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Hudson Canyon


The Hudson Canyon is an extension of the Hudson River Valley. The canyon runs from the New York/New Jersey Harbor up to 400 nautical miles out to sea, at points reaching depths of 3,500 meters (10,500 feet). Relatively little was known about Hudson Canon until recently. Exploration of the canyon has increased in the last decade, and we are beginning to learn more about the canyon in terms of not only its biodiversity and structure, but also its potential resources and environmental hazards.

The Hudson Canyon contains a remarkable diversity of deep-sea life, including extensive and complex deep sea coral and sponge formations. The canyon provides an over-wintering area for a large number of fish species such as summer flounder and black sea bass. Tilefish, which are an important commercial fish species in New England, create funnel-shaped burrows in the clay of the flanks of Hudson Canyon.

Hudson Canyon is being explored for deposits of methane, which are a promising potential source of clean natural gas. The flanks of the canyon are unstable and susceptible to caving in over time or abruptly, which could trigger tidal waves or tsunamis. Scientists are now mapping the canyon seafloor and working to better understand the natural processes which occur within the canyon. Canyons are also a conduit for the transport of sediments, nutrients and pollution between the land and deep sea. Hudson Canyon is of particular concern because between the years of 1986 and 1992, it was home to the world’s largest discharge of municipal sewage sludge to the deep sea. The sea life surrounding the site has changed since this occurance, and the increased levels of sewage have caused scientists to continue to monitor the area.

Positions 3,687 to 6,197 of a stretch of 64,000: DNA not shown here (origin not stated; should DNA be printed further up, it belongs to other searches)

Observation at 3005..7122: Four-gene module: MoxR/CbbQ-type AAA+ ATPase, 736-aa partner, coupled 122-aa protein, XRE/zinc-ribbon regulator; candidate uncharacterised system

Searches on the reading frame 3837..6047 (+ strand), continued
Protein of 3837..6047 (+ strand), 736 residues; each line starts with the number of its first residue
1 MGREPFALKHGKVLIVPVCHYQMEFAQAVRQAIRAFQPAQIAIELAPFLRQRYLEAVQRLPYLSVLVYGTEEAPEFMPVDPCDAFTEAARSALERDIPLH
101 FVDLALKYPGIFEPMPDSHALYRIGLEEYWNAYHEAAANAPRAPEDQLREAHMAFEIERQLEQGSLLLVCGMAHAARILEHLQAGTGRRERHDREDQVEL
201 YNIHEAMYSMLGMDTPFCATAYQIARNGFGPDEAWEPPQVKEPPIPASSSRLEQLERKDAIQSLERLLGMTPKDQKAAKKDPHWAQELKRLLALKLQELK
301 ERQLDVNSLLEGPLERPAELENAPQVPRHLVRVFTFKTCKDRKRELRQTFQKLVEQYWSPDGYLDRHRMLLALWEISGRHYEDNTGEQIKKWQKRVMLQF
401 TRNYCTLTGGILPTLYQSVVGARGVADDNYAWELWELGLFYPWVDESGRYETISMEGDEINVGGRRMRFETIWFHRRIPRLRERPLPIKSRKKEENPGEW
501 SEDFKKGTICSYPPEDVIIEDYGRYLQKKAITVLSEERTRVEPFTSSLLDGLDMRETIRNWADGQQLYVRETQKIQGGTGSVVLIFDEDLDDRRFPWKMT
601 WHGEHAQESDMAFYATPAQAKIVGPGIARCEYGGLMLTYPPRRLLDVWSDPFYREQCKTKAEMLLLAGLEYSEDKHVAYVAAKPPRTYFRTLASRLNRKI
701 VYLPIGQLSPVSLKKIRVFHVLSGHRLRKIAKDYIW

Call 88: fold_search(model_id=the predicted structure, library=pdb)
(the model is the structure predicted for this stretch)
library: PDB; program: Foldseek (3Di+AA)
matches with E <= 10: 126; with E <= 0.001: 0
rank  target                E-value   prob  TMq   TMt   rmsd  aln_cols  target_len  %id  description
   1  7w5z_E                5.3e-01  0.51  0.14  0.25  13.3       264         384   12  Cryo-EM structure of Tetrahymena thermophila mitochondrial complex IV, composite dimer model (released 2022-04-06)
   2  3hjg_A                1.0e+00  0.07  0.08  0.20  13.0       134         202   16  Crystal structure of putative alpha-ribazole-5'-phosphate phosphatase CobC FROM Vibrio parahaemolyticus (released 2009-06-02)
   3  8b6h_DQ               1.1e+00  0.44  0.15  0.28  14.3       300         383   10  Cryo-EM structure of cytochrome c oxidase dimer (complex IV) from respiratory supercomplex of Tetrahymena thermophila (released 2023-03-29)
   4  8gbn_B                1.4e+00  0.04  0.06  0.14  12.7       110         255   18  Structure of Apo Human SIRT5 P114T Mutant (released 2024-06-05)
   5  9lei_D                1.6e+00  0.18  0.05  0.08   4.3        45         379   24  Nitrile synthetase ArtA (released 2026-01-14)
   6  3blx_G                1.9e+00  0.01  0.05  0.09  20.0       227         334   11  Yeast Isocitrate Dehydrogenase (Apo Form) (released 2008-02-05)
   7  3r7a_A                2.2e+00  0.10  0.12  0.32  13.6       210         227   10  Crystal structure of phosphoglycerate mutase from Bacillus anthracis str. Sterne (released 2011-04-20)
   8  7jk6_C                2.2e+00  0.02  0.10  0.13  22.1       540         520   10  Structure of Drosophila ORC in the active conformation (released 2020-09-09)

Exploration and Research
Oceanographic and Bathymetric Features



Ocean Explorer – Hudson Canyon
Hudson Canyon on Wikipedia


Bathymetry of Hudson Canyon. Image:NOAA

Black Sea Bass. Photo: NOAA, Karen Roeder

Barge dumping sledge. Photo: EPA